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After reading Norwegian Wood and wading through the lovely waters of South of the Border, West of the Sun, I launched into my third foray into the delicate, detailed, evocative world of Haruki Murakami. I chose Sputnik Sweetheart randomly, drawn by the title, and whilst I've since heard it criticised by Murakami fans as failing to quite live up to their expectations, for me it rose above them, and became the first Murakami I really fell in love with.
Sputnik Sweetheart is the story of Sumire, compulsive writer decked in a man's oversize herringbone jacket and stomping across and through the life of her closest friend, K. K also happens to be in love with Sumire, but it's not until she falls spectacularly for Miu, a woman 17 years her senior, that Sumire even understands the idea of sexual longing. For a while Sumire debates her burgeoning love with K while he dissipates his own through affectionless affairs until a strange 2am phone call from a Greek island turns everything upside down.
Straight away it is evident that Sputnik Sweetheart will carry what I've come to see as the hallmarks of Murakami's seemingly effortless writing. The language is economical, the plot simple and spare, the emotions stark and very human. The characters are muddled and riddled with all the likeable, loveable, irritating, exasperating quirks and foibles of being alive, and the themes are natural and universal. Love, desire, modern living; all these are gentle wound and twisted together and presented in a way so straightforward and matter-of-fact, and yet so lyrical, that the breathy voice of the first person narrator (another hallmark) almost seems to be in your ear. All hail, then, to translator Philip Gabriel for what I can only assume is a very accurate and deft translation. Murakami himself is a translator of English novels into Japanese, so one can only assume that he is as satisfied with the results as we must be.
Sumire is a difficult character, yet a sympathetic one. Surprised by the intensity of her feelings as much as by the fact that they happen to be for another woman, confused by the apparent randomness of sexual desire and romantic longing, and overwhelmed first by the compulsive need to write and then by the desertion of the compulsion when she is too wrapped up in her emotional renaissance to be able to commit a word to paper, she is full of questions and contradictions. Since she is approached through the narration of K, it's bound to be a sympathetic portrayal, but also a frustrated one. K is at first a rather cold and informative narrator, but later his character surfaces and he's almost maddeningly insightful and engaging. I found myself wanting to yank him out of the page and shake his hand. Miu is the most remote, accessed as she is through K's and Sumire's second and third hand perspectives, a mysterious, closed woman (shades of South of the Border's Shimamoto). But she balances out the trio nicely, lending a distant edge that offsets the deep emotional connection between the two best friends.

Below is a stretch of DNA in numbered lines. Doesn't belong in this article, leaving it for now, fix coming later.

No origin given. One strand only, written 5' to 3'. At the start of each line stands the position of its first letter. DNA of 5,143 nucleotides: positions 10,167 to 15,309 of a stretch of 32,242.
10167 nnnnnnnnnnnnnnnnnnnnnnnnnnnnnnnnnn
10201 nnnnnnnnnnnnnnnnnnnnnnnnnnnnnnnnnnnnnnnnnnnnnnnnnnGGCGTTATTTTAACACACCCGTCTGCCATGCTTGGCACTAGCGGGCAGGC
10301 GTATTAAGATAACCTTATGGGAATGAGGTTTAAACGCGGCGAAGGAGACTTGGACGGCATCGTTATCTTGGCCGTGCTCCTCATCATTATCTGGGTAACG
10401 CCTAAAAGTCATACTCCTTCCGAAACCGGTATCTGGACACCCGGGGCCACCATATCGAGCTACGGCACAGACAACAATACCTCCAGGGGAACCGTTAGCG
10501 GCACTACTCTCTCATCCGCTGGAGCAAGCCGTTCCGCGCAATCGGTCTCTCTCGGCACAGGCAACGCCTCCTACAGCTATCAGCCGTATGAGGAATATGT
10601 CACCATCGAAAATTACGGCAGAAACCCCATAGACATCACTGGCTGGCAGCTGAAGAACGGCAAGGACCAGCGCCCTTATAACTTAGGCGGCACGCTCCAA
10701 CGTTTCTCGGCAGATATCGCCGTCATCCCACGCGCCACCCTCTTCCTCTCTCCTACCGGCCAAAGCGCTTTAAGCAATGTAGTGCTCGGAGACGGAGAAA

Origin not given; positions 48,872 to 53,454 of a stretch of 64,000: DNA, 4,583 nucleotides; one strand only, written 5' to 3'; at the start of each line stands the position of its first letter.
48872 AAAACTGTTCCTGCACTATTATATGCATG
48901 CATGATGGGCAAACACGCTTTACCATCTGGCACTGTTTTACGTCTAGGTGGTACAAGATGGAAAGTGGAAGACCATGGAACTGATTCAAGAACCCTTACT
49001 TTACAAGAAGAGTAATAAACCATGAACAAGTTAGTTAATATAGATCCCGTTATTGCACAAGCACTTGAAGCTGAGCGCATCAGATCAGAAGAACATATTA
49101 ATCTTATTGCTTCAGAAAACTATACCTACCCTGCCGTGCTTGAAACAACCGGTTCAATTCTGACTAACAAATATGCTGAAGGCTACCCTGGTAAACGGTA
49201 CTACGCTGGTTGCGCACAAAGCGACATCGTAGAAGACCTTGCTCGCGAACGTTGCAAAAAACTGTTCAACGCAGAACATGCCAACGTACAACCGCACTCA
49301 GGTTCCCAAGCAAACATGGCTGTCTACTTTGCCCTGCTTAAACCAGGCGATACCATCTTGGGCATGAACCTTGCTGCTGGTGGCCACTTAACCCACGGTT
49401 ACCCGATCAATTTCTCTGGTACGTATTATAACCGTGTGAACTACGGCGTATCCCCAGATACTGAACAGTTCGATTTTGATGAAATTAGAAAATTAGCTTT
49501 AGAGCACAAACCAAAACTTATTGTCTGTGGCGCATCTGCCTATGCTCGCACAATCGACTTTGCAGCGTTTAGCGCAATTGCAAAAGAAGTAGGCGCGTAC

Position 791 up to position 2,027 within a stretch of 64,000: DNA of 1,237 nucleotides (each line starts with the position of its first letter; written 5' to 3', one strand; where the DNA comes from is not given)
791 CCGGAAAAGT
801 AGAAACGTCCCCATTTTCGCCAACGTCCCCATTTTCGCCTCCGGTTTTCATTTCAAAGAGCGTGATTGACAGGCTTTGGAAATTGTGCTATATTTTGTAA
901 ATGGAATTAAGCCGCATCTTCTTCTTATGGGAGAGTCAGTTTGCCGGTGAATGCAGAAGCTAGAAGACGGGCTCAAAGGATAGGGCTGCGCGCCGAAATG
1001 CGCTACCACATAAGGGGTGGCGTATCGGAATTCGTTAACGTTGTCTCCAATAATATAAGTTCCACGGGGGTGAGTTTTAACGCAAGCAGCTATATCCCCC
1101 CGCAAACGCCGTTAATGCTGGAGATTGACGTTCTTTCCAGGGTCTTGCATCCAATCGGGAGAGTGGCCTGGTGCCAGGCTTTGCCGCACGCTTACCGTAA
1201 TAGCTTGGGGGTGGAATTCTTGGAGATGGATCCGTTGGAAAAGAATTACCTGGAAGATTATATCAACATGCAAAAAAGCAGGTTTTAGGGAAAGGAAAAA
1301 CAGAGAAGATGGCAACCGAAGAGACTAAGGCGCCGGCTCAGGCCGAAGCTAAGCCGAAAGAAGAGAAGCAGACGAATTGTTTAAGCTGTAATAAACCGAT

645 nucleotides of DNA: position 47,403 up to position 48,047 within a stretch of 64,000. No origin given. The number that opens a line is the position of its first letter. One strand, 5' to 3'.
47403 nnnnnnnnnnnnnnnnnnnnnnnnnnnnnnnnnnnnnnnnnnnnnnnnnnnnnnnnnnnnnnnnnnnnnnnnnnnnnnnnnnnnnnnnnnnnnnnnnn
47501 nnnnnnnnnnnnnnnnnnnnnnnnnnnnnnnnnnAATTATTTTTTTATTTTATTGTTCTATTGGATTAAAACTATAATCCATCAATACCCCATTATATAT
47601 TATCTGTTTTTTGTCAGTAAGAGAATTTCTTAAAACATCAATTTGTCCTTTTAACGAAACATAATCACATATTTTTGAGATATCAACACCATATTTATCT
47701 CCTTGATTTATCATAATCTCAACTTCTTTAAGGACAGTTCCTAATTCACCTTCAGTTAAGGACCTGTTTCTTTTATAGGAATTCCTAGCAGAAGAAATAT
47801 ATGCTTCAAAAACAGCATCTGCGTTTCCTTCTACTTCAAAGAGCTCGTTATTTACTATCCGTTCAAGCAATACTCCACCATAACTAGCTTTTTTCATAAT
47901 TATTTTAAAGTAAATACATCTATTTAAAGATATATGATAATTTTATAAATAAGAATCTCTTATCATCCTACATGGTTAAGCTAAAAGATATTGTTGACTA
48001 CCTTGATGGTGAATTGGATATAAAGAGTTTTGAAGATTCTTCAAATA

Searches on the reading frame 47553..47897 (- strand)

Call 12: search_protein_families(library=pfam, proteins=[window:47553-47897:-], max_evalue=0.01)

In terms of story, there is not really a lot to say. Some things happen, sometimes there is a wealth of activity, but much of the time this is just a slow exploration of the duality of existence. Is it possible to separate the halves of ourselves? Can you separate me the person from the other me who holds the key to love and attraction? Can you separate dreams from reality? Where is the door between this world and that one? And yet we're not talking about philosophical navel-gazing. This is all presented in a vibrant manner, tied in to life and jobs and reality. Sumire works part-time jobs so she can fund her novel-writing. K is a teacher, and a confused one at that (perhaps it's because he's presented so realistically as a primary school teacher that I was so happy to like him!). Miu runs a business. There are a wealth of pop culture references, Lotte Lenya in From Russia With Love, the Internet, the music they listen to and books they read, and yet Murakami is careful to keep an element of timelessness by excising the date (a diary entry is marked August 19**) and not rooting it to a particular place by describing the Greek island in detail and yet never revealing the name.
What makes Murakami so breathtakingly readable to my mind, however, is his economy. His books are short, this is barely more than 200 pages, and they are like devastating little slices of life, clarity and almost magical musing. I'd explain the title, but it's explained early on in the book, and then developed throughout, and it would give away too much. Better to know not much more than I've already told you, really.
And so I've found myself another one to cherish. And this time I've moved past awed admiration to real love, and I'm glad of it.
first published in this country in 2001